Solar panels have traditionally done one thing, turn sunlight into energy. While this is an incredible feat of human innovation by itself, we have now managed to improve upon this by making solar arrays multi-functional. Creating clean energy from sunlight is awesome, adding in another layer of functionality is just icing on the cake. Same Sun of Vermont has recently completed several projects using solar arrays in innovative ways, as we explore below.

Solar Panel Awnings

Solar awnings can be an attractive way to incorporate solar panels into the architecture of a building. In addition to creating energy, awnings can offer protection from rain and sunlight outdoors and lower indoor cooling costs by shading windows during the summer. When Same Sun of Vermont relocated to new offices, a rooftop array was not an option. Instead, we opted for a solar panel awning over the sidewalk. This solar array adds to the curb appeal of the office while providing power to our offices and electric car charging stations in the parking lot.

Solar Carports

Solar Car Canopies are an ingenious way to create a large solar array without sacrificing valuable land space. Parking lots are often great locations for solar panels because they are typically unobstructed by trees and buildings that can shade solar panels. Like solar awnings, solar carports provide protection from the elements. Anyone who has gotten into a car that has been baking in the sun or had to clear a foot of snow off their car, knows the advantages of covered parking. Another benefit of solar car canopies is that they can be easily scaled. These canopies can be built for only one or two parking spots or can be built to fit hundreds of cars, making them an ideal solution for many projects.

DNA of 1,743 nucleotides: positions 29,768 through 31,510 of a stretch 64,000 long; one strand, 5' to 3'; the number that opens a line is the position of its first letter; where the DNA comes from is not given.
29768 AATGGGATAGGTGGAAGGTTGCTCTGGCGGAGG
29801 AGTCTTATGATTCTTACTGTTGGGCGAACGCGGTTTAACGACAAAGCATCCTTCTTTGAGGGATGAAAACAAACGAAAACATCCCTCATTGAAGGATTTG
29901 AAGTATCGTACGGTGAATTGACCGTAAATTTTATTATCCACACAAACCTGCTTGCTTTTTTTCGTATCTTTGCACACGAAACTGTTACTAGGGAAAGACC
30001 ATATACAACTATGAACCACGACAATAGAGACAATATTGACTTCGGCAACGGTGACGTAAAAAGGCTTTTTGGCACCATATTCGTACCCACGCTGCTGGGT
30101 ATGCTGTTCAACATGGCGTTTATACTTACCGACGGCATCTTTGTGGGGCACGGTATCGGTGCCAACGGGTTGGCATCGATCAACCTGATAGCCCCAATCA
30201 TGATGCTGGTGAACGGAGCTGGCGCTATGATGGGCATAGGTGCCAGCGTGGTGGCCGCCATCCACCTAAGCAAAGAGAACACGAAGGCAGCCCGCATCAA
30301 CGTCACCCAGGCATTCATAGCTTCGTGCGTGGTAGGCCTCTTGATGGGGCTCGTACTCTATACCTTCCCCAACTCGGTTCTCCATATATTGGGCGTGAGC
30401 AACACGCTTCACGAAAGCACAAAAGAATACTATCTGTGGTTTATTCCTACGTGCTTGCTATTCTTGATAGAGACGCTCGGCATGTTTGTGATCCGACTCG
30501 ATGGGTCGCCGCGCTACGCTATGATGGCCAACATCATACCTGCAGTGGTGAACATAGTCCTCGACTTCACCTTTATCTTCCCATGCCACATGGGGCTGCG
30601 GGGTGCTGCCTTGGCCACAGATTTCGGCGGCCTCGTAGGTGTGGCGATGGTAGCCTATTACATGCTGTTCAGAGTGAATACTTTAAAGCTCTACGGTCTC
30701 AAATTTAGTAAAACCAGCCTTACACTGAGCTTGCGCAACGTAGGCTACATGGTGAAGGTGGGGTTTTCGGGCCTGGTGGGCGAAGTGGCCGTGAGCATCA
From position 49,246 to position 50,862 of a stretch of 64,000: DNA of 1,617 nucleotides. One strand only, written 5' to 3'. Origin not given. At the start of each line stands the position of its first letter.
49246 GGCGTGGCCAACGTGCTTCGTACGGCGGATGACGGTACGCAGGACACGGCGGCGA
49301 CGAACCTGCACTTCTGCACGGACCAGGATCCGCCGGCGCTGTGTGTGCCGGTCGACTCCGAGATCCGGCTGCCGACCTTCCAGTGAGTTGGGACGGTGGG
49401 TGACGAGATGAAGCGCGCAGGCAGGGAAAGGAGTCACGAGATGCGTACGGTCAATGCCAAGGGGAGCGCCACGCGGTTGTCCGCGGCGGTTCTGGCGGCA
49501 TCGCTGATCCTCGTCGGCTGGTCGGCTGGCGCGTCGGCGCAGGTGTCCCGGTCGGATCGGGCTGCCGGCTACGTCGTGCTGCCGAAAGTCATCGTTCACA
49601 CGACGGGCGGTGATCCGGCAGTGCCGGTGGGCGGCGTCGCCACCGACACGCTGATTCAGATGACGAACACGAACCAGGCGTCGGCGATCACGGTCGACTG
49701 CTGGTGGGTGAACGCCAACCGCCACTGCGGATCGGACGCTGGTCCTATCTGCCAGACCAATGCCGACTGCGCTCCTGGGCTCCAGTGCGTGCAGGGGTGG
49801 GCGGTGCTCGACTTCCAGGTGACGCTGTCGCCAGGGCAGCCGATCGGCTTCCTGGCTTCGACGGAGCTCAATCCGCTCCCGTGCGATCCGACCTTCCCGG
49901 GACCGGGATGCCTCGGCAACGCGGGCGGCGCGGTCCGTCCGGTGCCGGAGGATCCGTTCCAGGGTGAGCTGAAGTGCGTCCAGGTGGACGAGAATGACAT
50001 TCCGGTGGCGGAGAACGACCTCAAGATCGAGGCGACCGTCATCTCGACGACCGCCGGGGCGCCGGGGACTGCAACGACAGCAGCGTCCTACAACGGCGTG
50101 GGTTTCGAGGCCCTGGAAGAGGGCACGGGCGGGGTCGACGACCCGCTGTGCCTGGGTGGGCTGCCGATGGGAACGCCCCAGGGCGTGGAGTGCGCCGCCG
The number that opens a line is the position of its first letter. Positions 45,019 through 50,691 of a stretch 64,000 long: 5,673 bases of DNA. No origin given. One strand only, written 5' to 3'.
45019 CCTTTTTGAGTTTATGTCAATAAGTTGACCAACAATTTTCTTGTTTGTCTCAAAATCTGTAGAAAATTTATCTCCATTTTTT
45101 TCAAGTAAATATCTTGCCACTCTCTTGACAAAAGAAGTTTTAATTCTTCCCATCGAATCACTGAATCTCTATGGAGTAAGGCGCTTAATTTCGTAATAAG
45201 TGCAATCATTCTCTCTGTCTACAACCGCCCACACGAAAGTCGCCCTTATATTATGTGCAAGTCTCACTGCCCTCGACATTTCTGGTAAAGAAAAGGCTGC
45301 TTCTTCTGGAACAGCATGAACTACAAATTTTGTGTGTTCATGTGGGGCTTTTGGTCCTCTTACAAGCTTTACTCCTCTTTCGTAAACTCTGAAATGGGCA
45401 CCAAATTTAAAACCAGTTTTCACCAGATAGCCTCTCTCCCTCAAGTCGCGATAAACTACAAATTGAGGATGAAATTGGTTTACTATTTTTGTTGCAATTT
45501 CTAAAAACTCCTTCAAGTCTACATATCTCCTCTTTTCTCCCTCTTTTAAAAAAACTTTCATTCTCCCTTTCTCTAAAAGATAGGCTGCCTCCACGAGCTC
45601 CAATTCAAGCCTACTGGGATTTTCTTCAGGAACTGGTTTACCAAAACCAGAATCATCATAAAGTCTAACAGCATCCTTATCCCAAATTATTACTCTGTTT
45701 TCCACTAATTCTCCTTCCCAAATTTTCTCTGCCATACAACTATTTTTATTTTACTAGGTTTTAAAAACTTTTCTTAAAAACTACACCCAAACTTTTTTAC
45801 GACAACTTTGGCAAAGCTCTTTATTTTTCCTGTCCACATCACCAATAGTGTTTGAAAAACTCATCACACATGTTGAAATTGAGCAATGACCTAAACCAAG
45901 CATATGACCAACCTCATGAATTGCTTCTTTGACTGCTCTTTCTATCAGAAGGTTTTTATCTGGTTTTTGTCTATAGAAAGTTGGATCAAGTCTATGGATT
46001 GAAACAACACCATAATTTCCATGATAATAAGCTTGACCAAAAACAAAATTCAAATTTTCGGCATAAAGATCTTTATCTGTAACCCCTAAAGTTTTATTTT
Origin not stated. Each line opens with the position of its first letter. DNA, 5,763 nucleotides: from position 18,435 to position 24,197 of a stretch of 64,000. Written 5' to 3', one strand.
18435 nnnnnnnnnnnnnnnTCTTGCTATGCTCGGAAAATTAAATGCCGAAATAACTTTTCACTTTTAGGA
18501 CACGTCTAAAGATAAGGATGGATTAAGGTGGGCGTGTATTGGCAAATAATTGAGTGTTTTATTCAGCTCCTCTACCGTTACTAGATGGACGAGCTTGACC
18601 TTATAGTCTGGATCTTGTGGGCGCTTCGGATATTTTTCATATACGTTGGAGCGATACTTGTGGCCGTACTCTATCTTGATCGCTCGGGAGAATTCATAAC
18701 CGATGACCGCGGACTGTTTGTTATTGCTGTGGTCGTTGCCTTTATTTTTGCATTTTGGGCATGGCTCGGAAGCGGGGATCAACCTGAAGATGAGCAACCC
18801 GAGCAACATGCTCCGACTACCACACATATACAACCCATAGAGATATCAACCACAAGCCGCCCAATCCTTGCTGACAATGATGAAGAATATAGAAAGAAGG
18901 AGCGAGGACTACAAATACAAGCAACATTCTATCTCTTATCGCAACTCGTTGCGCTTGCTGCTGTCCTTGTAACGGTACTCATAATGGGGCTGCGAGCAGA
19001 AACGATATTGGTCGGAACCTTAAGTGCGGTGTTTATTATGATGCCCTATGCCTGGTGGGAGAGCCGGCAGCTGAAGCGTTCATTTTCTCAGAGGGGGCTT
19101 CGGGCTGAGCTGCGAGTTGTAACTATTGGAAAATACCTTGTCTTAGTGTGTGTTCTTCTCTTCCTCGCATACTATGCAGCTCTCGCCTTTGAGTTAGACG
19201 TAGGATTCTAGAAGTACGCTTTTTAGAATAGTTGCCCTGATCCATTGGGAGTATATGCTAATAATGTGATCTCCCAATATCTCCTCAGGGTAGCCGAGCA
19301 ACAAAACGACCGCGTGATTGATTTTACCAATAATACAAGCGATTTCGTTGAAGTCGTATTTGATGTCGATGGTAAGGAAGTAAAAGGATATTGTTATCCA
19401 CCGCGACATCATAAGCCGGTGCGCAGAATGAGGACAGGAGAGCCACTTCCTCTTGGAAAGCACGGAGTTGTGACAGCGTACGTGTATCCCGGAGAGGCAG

We are in the process of installing a solar car canopy at Rutland High School / Stafford Technical Center atop their existing faculty parking lot. This canopy will cover 76 cars, while also providing solar power to the school.

Solar Arrays for Marketing

created by dji camera

Solar panels can also help with branding. For many businesses, going solar is a way to save money on their electric bill and to show the community their commitment to sustainable energy. However, many may not realize it can also be a great opportunity for marketing. Using thin screens placed over the solar panels, like the SolarSkins created by Sistine Solar, solar panels can be used to display any design imaginable. While Sistine Solar originally designed the SolarSkins to camouflage solar panels to look like the rest of the roof, these screens have a lot of potential to be utilized in branding. Pictured above, Whistle Pig Whiskey , was interested in going solar but hoped to do so in a way that would also serve their marketing purposes. Same Sun reached out to Sistine Solar to use their SolarSkins product to incorporate the brand’s logo and the results are incredible. Not only is Whistle Pig Whiskey now able to generate their own energy, they have a striking display that can be viewed by visitors from their tasting room. 

Using screens, such as these, does come with a price. Aside from the additional cost of the screens, using them might result in having to pay for a larger array to meet energy needs. The screens block a certain amount of sunlight from getting to the solar panels, making them less efficient, which means that you will need more modules to produce the same amount of energy as you would with “naked” panels. To many, however, the additional cost is worth it for the added aesthetic value.

As renewable energy gains popularity, the demand for alternative types of arrays is also rising. New ways to incorporate solar arrays into existing landscapes are constantly being developed. Obstacles which used to prevent the installation of a solar array, can now be viewed as an opportunity for innovation. One of the exciting benefits to these solutions is that they can be implemented for homes and businesses of all sizes.